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SUN-ALCORDO LINK: The pattern gets more interesting as the dots are connected. Sources said Sun’s partner in Duracom is East Asia Power Resources Corp., owned by the bankrupt American company El Paso Energy.
When the partnership was signed in 1993 the president and part-owner of East Asia’s Philippine operations reportedly was none other than Jesus Alcordo who now sits as a commissioner of the powerful Energy Regulatory Commission.
The Sun-Alcordo relationship was further cemented, according to sources, when they brought another 108-megawatt barge into the partnership. A sister company called East Asia Diesel Power Corp. was formed.
Documents brought out by Sen. Juan Ponce Enrile had shown Alcordo agreeing to pay Sunny Sun commissions running to about P0.15-P0.21/kwh or as high as P150-200 million per year and a success fee of $3 million for securing contracts for additional capacity. The higher the plant’s dispatch capacity, the bigger the payoff.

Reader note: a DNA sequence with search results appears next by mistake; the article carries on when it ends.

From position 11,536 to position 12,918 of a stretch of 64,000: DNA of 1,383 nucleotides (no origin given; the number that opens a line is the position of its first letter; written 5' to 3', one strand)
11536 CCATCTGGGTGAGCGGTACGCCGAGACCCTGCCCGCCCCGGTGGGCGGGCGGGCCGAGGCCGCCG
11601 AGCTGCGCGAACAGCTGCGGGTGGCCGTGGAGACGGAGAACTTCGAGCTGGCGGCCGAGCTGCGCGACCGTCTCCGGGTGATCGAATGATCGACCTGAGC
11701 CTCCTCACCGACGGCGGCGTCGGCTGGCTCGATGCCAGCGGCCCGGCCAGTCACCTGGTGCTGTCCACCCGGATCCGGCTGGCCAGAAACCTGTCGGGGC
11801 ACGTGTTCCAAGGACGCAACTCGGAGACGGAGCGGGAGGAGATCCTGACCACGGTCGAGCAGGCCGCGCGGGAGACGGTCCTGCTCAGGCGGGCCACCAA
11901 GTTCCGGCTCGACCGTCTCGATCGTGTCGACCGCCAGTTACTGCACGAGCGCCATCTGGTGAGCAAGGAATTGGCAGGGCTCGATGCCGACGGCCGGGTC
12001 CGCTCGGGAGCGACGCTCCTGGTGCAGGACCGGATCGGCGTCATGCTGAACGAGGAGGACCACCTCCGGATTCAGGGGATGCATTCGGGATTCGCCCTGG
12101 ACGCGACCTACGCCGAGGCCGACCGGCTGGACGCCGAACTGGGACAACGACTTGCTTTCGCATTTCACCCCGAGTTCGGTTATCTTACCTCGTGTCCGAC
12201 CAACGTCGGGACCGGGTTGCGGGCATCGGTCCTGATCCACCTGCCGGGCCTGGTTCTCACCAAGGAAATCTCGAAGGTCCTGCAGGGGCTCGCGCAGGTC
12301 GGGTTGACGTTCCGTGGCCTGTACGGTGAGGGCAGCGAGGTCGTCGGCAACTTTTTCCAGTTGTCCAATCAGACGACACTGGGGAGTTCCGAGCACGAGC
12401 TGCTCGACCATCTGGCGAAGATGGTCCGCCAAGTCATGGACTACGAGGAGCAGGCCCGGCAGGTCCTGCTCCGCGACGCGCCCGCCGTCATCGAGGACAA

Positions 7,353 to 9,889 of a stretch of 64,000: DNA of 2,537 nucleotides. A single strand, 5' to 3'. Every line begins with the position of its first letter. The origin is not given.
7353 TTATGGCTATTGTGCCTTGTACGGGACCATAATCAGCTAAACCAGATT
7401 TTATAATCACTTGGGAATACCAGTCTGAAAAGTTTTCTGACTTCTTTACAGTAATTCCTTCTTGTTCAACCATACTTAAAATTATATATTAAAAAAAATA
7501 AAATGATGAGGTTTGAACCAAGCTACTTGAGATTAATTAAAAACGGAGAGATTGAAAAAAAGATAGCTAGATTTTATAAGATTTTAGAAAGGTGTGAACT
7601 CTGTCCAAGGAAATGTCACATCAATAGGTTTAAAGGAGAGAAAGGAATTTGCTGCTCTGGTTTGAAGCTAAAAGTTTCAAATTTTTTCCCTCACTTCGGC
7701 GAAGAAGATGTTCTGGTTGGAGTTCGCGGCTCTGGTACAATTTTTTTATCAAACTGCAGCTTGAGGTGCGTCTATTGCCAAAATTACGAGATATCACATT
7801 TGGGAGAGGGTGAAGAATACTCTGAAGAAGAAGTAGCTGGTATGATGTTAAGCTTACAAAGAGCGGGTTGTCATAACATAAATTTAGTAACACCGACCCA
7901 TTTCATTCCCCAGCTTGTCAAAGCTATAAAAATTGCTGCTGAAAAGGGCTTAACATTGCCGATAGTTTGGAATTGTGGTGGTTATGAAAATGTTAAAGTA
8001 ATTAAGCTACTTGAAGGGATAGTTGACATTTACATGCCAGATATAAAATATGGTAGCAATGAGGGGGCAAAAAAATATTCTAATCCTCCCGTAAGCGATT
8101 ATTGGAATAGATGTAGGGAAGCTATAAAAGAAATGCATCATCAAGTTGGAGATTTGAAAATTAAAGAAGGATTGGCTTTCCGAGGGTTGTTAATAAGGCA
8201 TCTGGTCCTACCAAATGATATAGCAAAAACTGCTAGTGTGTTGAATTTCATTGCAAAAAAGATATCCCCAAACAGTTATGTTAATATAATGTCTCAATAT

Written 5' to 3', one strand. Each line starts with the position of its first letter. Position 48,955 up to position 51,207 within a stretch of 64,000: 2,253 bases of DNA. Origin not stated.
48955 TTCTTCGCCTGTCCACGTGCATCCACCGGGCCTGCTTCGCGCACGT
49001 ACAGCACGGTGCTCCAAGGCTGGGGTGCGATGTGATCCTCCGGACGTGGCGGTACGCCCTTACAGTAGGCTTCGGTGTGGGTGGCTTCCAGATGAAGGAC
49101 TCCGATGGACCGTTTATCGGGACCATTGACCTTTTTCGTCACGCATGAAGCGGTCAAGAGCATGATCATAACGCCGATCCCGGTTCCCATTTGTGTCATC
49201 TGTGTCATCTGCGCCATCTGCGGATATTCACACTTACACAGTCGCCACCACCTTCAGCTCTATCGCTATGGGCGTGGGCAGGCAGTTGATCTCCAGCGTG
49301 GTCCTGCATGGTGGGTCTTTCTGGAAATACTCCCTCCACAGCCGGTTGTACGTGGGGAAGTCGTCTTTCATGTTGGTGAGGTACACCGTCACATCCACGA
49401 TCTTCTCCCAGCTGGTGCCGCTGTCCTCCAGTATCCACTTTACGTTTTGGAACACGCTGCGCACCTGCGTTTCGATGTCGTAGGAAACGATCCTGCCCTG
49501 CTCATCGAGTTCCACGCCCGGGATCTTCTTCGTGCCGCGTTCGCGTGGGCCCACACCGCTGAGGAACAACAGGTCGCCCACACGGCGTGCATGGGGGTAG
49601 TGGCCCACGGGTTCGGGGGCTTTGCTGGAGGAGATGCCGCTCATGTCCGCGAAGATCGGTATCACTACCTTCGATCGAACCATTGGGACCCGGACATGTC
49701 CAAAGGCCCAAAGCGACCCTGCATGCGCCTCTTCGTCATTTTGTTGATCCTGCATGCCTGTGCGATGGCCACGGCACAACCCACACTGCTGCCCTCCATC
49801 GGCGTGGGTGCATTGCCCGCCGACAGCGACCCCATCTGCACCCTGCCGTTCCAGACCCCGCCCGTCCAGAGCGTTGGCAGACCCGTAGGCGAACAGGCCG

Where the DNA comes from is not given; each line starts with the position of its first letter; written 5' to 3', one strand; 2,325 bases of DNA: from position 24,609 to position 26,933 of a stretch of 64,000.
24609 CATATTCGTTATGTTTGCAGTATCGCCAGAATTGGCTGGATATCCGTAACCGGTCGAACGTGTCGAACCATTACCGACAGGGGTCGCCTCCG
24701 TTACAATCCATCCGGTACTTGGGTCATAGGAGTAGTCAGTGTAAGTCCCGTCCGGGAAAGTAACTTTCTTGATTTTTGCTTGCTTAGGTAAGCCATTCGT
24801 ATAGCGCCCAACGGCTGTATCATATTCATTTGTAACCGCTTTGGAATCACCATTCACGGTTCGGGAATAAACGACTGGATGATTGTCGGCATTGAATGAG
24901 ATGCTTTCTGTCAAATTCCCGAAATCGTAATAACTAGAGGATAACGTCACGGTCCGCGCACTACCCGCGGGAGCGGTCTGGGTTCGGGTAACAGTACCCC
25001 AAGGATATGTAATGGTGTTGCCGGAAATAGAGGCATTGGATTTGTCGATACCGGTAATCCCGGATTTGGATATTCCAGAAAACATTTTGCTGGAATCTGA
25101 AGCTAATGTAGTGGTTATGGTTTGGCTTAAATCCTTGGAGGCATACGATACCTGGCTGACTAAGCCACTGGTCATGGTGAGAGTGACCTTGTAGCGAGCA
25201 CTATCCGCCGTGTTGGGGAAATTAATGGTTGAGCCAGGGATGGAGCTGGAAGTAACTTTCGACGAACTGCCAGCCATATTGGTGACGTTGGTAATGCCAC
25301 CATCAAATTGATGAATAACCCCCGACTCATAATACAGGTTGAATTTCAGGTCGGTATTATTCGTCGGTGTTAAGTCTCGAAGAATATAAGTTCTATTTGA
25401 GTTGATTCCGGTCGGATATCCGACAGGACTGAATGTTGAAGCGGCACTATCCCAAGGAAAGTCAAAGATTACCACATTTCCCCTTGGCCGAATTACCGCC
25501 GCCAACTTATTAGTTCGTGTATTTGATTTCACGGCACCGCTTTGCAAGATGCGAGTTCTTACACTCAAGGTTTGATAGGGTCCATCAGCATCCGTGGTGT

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THRIVING TIES: The Sun-Alcordo relationship is thriving, sources said, manifesting itself in the campaign to capture Masinloc.
It was reported that Alcordo’s nephew, Edward Alcordo, and his son John played key roles in the failed attempt to bring in Australian partner Great Pacific Financial Corp. Edward is reportedly chief executive officer of the Australia-based Great Pacific Investments.
Reviewing his track record, sources said Alcordo as ERC commissioner since 2003 may have been helping his friend Sunny Sun in his business.
They recalled that Duracom applied for and was granted by the ERC a 20-percent increase in its tariff rates in January 2004. Sources said this effectively gave the firm an additional P20 million per month in revenues.
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SWEETHEART DEAL: More recent incidents cited had something to do with Meralco signing a contract with YNN. The ERC issued on Dec. 22, 2004, official guidelines entitled “Amendment to the Guidelines for the Rates.”